The film, Media Burn by Ant Farm was designed to satirize society’s obsession with the media by holding a mirror up to them and creating a ‘media stunt’ which would attract people but bear no real implication on that day’s real event: the 4th July, America’s Independence Day. The film takes on a form of documentary make which Bill Nichols refers to as ‘The Poetic Mode’ (Nichols, 2001, p102), as it detaches itself from a defined space in time and location (other than America, as a whole) and instead, it presents a series of video clips and ideas which may seem somewhat exclusive from one another whilst actually presenting a very defined idea.
Ant Farm were a “radical, countercultural collective” (Earle, 2010) who regularly participated in large-scale art projects and were part of the ‘Guerrilla Video’ movement of the 1970s. The aim of this movement was to produce video that provided the public with an alternative view of the world or media events and to have their work aired on television (Boyle, 1990, p56). The project of Media Burn was an excellent example of such a piece of work: in the film itself, we are first shown the media circus that surrounded Media Burn, we are even presented with one news anchor giving a definition of what a ‘media event’ is, detailing that it used to be referred to as a “publicity stunt” but that now “whenever the President shakes hands with someone, it’s a media event” and adding, that these things are designed to attract the media (Ant Farm, 1975). The aim of Media Burn was to demonstrate how ridiculous the vulture-like media are and how easily the mass public can be lured into spending money and using their time, when the media are involved – the underlying message being that everyone is a little bit fame-hungry.
Media Burn is an example of Nichols’ term ‘The Poetic Mode’ which is a documentary that detaches itself from defined terms and presents a message through a series of images and instead, it explores the different juxtapositions and patterns which evolve naturally through it. In Media Burn, we are presented with people being asked why they attended the event and buying programs. There is a close up shot of a man holding out his wallet and producing a dollar, which he then hands over to the woman behind the counter. His money blows away and his wife chases after it whilst he stands still and questions “Oh, my dollar blew away?” (Ant Farm, 1975). In accordance with Nichols’ theory, these people do not take on the “full blooded form of characters” (Nichols, 2001, p102) and instead, they represent the unintelligent masses who are simply attending because there is a media presence – they are happy to hand over their money (his wife even chases the money, quite ungracefully, around the floor) – all in the name of something which nobody seemed to understand, further highlighting the juxtaposition between the meaning of the piece (the lack of understanding with regard to media events) and the demonstration of the public who do not understand this media event.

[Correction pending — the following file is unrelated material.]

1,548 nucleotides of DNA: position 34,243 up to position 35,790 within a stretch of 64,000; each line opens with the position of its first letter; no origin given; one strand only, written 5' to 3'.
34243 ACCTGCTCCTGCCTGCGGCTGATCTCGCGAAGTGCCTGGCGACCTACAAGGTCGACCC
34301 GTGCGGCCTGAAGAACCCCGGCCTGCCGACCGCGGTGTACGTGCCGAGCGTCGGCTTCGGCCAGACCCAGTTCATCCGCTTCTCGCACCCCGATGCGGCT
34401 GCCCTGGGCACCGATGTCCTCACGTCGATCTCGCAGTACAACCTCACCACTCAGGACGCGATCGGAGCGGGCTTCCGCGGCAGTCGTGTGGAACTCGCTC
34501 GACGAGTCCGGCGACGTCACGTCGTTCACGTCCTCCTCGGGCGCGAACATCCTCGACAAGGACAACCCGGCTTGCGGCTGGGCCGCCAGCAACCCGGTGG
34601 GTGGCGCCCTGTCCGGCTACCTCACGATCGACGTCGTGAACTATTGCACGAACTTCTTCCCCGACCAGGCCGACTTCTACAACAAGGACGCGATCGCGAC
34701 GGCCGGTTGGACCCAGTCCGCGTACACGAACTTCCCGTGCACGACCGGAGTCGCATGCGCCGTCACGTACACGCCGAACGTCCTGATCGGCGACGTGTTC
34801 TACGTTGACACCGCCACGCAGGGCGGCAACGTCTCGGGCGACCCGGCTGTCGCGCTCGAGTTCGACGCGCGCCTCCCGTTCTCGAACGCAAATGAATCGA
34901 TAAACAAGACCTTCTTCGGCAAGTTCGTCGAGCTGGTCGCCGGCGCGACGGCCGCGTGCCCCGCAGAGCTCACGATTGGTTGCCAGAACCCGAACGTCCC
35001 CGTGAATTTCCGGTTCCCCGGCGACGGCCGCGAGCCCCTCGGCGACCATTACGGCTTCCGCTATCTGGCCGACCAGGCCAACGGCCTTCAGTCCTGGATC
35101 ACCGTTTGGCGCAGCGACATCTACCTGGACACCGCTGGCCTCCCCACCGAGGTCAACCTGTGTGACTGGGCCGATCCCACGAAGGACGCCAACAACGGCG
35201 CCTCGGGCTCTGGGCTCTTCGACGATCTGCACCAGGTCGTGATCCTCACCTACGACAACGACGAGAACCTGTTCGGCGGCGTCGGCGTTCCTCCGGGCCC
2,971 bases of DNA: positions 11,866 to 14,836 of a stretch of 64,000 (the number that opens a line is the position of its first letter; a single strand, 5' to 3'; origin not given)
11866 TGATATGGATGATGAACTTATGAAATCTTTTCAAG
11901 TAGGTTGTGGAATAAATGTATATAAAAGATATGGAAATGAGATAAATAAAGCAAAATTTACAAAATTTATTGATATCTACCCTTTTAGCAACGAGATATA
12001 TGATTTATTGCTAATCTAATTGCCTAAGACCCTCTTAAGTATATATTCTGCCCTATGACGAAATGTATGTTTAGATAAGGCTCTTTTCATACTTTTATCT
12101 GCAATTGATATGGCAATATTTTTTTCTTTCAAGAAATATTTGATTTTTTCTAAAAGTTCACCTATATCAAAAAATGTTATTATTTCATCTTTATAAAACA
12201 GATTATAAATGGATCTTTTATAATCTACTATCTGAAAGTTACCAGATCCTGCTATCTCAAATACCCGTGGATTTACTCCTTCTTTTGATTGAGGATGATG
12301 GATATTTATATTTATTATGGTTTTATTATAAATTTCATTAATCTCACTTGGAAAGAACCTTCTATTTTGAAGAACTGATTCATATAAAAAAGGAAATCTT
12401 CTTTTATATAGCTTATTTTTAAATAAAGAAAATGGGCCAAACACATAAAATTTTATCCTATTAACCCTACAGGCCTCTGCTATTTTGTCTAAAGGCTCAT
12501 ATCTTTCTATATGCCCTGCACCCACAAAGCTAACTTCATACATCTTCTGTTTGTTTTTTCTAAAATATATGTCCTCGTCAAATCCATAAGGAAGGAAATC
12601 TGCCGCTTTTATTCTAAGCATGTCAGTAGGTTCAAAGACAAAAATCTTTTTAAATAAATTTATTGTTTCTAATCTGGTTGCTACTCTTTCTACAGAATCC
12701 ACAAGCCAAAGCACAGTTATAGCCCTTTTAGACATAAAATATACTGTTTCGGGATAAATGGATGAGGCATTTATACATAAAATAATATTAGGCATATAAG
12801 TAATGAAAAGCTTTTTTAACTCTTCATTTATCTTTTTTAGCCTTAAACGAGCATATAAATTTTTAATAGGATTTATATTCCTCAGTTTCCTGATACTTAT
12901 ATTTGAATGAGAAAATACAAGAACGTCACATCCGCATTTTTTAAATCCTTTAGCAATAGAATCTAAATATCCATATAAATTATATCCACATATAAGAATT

The initial video clips show that it is the 4th July – Independence Day – and the media are buzzing about the various events happening nationally. We then cut to the Media Burn event: a Cadillac is driven into a burning pyramid of television sets. The media are drawn in to cover the events on the understanding that it is to celebrate the 4th July: “Every film and electronic media within 20 miles was present at the event.” (Ant Farm, 1975) But, they seem confused by what they see: one reporter states: “It may not have been good art, at least in some people’s heads, but at least it was good entertainment.” (Ant Farm, 1975). Another states: “I think it’s over our heads” and another, “I don’t think I wanna get it.” (Ant Farm, 1975). Ant Farm are drawing attention to the media’s own inept understanding of itself, and in turn this demonstrates the lack of real importance that the media presents. Ant Farm subtly mock the media and its adoring public by allowing them to present themselves as ridiculous figures – one woman even stating that she came because she knew the media would be there and because “she heard programs were only $1.” (Ant Farm, 1975). The film is a very clever piece of satirical work that demonstrates the lack of understanding of the media but presenting the public with its own lack of fundamental comprehension. Subtle, yet effective.
Nichols, B. (2001). Introduction to Documentary. Indiana: Indiana University Press.
Boyle, D. (1990). A Brief History of American Documentary Video. Fifer, S. J. & Hall, D. (Eds.) Illuminating Video (pp. 51-69). New York: Aperture Foundation.
Ant Farm. (1975). Media Burn. Retrieved from http://www.mediaburn.org/Video-Preview.128.0.html?uid=4574
Earle, E. (2010). Ant Farm Presents Media Burn and Eternal Frame. Retrieved from http://museum.icp.org/museum/exhibitions/ant_farm/introduction.html